David A.R. White in God's Not Dead 3
[Image: Pure Flix Entertainment]

It was the $611 million success of Mel Gibson’s The Passion Of The Christ back in 2004 that originally exposed the huge audience that faith based films could tap into.

Since then the genre has grown more and more popular, as independent studios like Pure Flix Entertainment have produced and distributed films and television shows that Hollywood previously ignored.

The crown jewel of Pure Flix’s oeuvre has been the “God’s Not Dead” franchise. The 2014 original grossed over $64.7 million from just a $2 million budget, while the follow-up also brought in $24.5 million.

“A Light In Darkness” marks the third film in the series, and I recently had the chance to speak to its star David A.R. White, who is also its producer and the co-founder of Pure Flix Entertainment, about the film, the genre, and its critics.


Why did you want to return for a third “God’s Not Dead”?
Reverend Dave hasn’t had a lot to do in the previous films, and he especially hasn’t been through hardship. But this film is really about Dave having to deal with everything going wrong, after his Church is burned to the ground. In the first movie the quote was, ‘God is good all the time. God is good.’ But what makes this film really authentic and organic is that we ask, ‘Is God really good?’ Especially when all these things start happening to you. It asks, ‘How do you respond to this?’ And we even ask, ‘Is the Church even relevant anymore?’ These are strong and tough questions, but they are authentic, and we try to tell it from both sides. And we try to keep it real. Especially with everything that’s going on. And all the hate that is going on. And all the yelling and nobody listening. I think this film will have its place.

Why do you think these films have been so successful?
Why these films have connected is because they are relevant at the time they are made. And right now the big thing that is going on is that no one is listening to the other side. That’s why our tagline is, ‘How can you be a light in the middle of the darkness?’Are you going to share hope, love and forgiveness? Or are you going to contribute to the darkness and be angry, bitter, and vengeful. I think both sides want to get along together. It is hard, though, because one side has to take the first step. And at its core what this film is about is how to take that first step.

Is “A Light In Darkness” based on a real story?
Specifically no. But in the first film there was about 50 different court cases that were listed because of all the stuff that was happening in colleges and on campuses. I still think that all of that is still happening. In this one, this kind of stuff is happening, too, though. We list the court cases that are associated with it to show that this is relevant and this is happening. But specifically we didn’t take it from any one story.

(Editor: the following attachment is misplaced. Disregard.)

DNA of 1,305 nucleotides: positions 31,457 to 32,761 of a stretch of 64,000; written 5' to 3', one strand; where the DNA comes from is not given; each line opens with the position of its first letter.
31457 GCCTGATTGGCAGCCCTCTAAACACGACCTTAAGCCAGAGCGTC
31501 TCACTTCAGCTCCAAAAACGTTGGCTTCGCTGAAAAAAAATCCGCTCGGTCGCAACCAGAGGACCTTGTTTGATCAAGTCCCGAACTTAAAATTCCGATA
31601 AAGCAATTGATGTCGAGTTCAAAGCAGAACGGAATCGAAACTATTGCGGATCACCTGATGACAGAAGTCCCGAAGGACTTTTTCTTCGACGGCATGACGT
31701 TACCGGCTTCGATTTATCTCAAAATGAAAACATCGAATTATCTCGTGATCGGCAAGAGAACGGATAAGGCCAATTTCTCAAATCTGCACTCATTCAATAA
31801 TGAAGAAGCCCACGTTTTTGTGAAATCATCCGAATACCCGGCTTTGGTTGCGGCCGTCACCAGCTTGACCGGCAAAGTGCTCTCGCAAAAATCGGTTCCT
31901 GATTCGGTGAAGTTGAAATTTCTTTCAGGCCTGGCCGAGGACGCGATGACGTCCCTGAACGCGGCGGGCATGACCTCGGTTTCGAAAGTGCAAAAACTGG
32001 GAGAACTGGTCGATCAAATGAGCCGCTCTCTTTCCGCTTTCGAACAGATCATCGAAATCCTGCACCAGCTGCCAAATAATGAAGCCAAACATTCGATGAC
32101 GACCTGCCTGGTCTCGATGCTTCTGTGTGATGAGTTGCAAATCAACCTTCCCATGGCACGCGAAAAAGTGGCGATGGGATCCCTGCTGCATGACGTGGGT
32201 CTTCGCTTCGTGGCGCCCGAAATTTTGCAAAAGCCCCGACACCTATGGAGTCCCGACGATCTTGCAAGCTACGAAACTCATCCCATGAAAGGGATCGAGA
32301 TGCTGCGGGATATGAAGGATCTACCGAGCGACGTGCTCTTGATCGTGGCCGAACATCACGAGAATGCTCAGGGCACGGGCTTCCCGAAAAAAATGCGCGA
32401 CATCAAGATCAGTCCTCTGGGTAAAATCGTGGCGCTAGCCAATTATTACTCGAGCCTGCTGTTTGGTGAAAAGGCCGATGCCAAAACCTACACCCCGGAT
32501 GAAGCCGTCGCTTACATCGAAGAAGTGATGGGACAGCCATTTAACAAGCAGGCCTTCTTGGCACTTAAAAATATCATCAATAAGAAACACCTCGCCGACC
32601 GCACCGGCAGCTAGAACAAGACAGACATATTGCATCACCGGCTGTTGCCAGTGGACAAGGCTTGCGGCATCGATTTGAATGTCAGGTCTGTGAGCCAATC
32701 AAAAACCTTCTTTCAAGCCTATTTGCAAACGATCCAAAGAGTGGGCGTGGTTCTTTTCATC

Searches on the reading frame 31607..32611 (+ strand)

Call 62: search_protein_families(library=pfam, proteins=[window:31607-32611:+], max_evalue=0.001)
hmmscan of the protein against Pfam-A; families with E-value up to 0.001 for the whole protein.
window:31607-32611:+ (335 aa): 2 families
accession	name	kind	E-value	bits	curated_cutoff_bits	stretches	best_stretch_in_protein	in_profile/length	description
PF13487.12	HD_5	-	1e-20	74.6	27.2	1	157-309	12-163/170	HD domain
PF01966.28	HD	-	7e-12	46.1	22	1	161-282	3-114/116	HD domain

Why did you start Pure Flix Entertainment?
I have been in the faith based world for quite a while. I moved to LA when I was 19 and then just four months later I was on a hit sitcom (“Evening Shade”), which lasted for 4 years. But in the process I started to do more and more faith films. But there was no distribution outlet for them. They would just go through ministries or book stores. We just felt like there was a void there, and something that was needed. So we started Pure Flix to be that conduit for producers and their films.

The popularity of the genre continues to grow, too.
Faith films were not even a genre. They certainly weren’t respected or given a name. They were dismissed as cheesy Christian films. What we have seen over the last few years is, I mean “The Passion” is what really kicked it off originally, and then other Hollywood studios started to come in and go, ‘We would like that division. The faith based division. Because there is supposedly 150 million that go to church once a month. Maybe there is a market for this.’ I don’t want to take credit for it, but we kind of helped bring the genre to the fore a bit more, made it a viable genre, and now Hollywood is involved in it, and that’s exciting.

Do you think that critics miss the point of the films?
Sure, there’s no doubt about that. But at the end of the day, I don’t want to claim that they just do that for our films, they do that for a lot of films. People come in with a bias depending on their backgrounds. However, I think that in the past, have we gotten a fair shake? I don’t know. I’ll let you guys decide that. We just try to do the best with what we have. And we are thankful for where we are at.

“God’s Not Dead: A Light In Darkness” is released on March 30.

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